Reload the Indian Economy-1991 reloaded
In the 22 years since the last major crisis, the economy is right back where it started.
Finance Minister P Chidambaram has said he can see some green shoots in the Indian economy. Of late it has been as barren as Caesar’s wife Calpurnia.
GDP growth has come down from around 9 per cent to well below 6 per cent in a scant three years.
Investment is hugely down, from 38 to 26 per cent of GDP, and no amount of pulling on the corporate udder is getting it to yield milk.
Inflation remains high, around 13 per cent for consumers who are sullenly waiting to get rid of Sonia’ Sorry Army.
The current account deficit has just gone well above 6 per cent which could lead to foreign money withdrawing from India.
And political uncertainty engulfs the country like the January fog in Delhi.
Is it any wonder that the economy is not taking off?
The imminent crisis
It is the job of finance ministers to hold out hope. After all, they can hardly say that the end is nigh.
But governors of central banks have to be more circumspect. That is probably why Governor Subbarao spoke very guardedly about the green shoots during his I G Patel Memorial Lecture at London School of Economics.
This is what he said: “…There is nothing inevitable about the India growth story. We can accelerate growth and improve welfare only if we effectively implement wide ranging economic and governance reforms. Slipping up on this will amount to a costly and potentially irreversible squandering away of opportunities.”
He then went on to discuss inflation, governance and the current account of deficit. Having some inkling of how much the current account deficit is – and has been – worrying policymakers for the last one year, I paid particular attention to the last bit.
The labour did not go unrewarded. Dr Subbarao shot down a straw man which he had himself set up. “…the marginal propensity to import by borrowing money is small”, he told the audience.
If I may respectfully ask, Sir: who ever said there was a link between the two? As far as I know, this is how it works. People borrow more when interest rates come down. They then spend more.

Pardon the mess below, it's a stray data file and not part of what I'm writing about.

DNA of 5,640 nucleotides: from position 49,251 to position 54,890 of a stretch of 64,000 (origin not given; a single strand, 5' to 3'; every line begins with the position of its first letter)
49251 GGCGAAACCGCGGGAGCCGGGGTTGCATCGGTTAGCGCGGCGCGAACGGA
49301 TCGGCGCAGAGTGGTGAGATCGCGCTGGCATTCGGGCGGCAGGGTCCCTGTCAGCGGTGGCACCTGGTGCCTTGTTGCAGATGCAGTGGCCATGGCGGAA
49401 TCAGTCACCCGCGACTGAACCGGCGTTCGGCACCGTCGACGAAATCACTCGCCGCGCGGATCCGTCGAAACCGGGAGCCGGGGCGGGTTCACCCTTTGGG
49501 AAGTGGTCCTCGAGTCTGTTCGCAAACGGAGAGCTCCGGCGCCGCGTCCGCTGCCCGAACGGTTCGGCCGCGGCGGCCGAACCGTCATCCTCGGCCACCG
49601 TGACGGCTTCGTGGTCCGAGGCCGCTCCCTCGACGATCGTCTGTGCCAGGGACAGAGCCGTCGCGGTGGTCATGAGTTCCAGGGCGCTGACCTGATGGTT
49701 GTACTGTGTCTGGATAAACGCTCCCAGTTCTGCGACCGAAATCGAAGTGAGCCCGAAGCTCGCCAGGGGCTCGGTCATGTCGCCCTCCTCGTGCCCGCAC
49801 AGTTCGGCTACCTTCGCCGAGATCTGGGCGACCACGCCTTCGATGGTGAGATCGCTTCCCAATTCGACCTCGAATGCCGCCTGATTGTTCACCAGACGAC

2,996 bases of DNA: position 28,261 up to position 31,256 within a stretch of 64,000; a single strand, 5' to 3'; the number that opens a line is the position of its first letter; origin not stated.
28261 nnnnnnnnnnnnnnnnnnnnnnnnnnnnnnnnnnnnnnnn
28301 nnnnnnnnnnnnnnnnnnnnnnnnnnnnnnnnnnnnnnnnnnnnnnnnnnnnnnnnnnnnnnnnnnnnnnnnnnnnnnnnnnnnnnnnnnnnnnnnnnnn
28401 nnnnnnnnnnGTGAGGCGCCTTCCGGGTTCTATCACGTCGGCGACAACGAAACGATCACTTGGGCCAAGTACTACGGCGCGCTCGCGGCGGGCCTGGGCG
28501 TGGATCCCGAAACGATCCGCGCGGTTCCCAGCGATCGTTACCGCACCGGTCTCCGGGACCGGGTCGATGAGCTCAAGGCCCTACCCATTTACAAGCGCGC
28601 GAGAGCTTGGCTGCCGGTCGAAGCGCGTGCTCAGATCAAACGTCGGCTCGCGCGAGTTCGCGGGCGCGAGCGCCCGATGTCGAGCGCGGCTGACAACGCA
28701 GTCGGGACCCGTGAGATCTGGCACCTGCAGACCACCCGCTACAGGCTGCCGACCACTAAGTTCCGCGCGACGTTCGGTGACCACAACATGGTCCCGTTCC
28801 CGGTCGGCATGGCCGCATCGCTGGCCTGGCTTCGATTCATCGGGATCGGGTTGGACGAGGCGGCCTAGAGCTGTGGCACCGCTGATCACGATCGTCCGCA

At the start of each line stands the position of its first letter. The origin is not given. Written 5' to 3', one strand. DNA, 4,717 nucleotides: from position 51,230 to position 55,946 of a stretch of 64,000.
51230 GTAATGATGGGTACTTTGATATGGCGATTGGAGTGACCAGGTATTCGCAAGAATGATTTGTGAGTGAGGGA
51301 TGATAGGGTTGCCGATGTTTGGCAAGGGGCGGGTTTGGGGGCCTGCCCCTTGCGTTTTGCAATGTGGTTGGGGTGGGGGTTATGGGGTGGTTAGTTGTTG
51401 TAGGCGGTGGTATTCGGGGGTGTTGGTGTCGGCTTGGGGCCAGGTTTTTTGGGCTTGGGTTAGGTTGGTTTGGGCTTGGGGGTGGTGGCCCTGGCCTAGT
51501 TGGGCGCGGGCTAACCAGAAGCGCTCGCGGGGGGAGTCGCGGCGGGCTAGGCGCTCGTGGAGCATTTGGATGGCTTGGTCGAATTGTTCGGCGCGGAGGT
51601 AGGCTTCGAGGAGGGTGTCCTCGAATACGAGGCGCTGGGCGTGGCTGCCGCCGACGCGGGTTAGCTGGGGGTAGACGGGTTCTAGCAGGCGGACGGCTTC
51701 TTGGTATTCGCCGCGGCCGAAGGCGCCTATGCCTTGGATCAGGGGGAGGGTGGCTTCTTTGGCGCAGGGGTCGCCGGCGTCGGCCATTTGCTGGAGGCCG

Some of that extra spending gets translated into imports. Without those imports, the extra demand would get translated into higher prices. It is as simple as that.
But India being India, we seem to have got both now – higher inflation and higher imports. Add lower exports and what you have is something very worrying, a looming balance of payments crisis which could happen at the drop of a foreign hat.
The only remaining hope is strong – very strong – government action to bring down the fiscal deficit which, as Dr Subbarao said, is a governance problem.
“The complexity,” he said, “arises from the political economy… political executives…much more tempted by short-term political pay offs rather than long-term sustainability.”
He then concluded his speech thus: “The India growth story is not inevitable. It will not materialize in the absence of vigorous and purposeful structural and governance reforms. It is those reforms that must continue to engage our attention.”
The question is if we can have those reforms without a crisis. History says we can’t.
The reform of agriculture happened because of the successive droughts of 1965 and 1966 after which India was reduced to begging America for food.
The slow reforms of the mid-1980s in the financial sector happened because the so-called ‘Hindu’ rate of growth forced them on the government. As S S Tarapore, former deputy governor of the RBI, once put it, there were over 200 rates of interest in the economy. Simply reducing the rates at the short end was a major reform.
The big bang reforms of the 1991 happened because Rajiv Gandhi “was much more tempted by short-term political pay offs rather than long-term sustainability” and landed the economy in a mess that was inherited by his successor, V P Singh.
And make no mistake. The current set of reforms is also happening because a crisis is looming.
Two decades ago, Manmohan Singh started off by getting the economy out of very deep trouble. He may well end his career by landing it right back into it.
Such is life.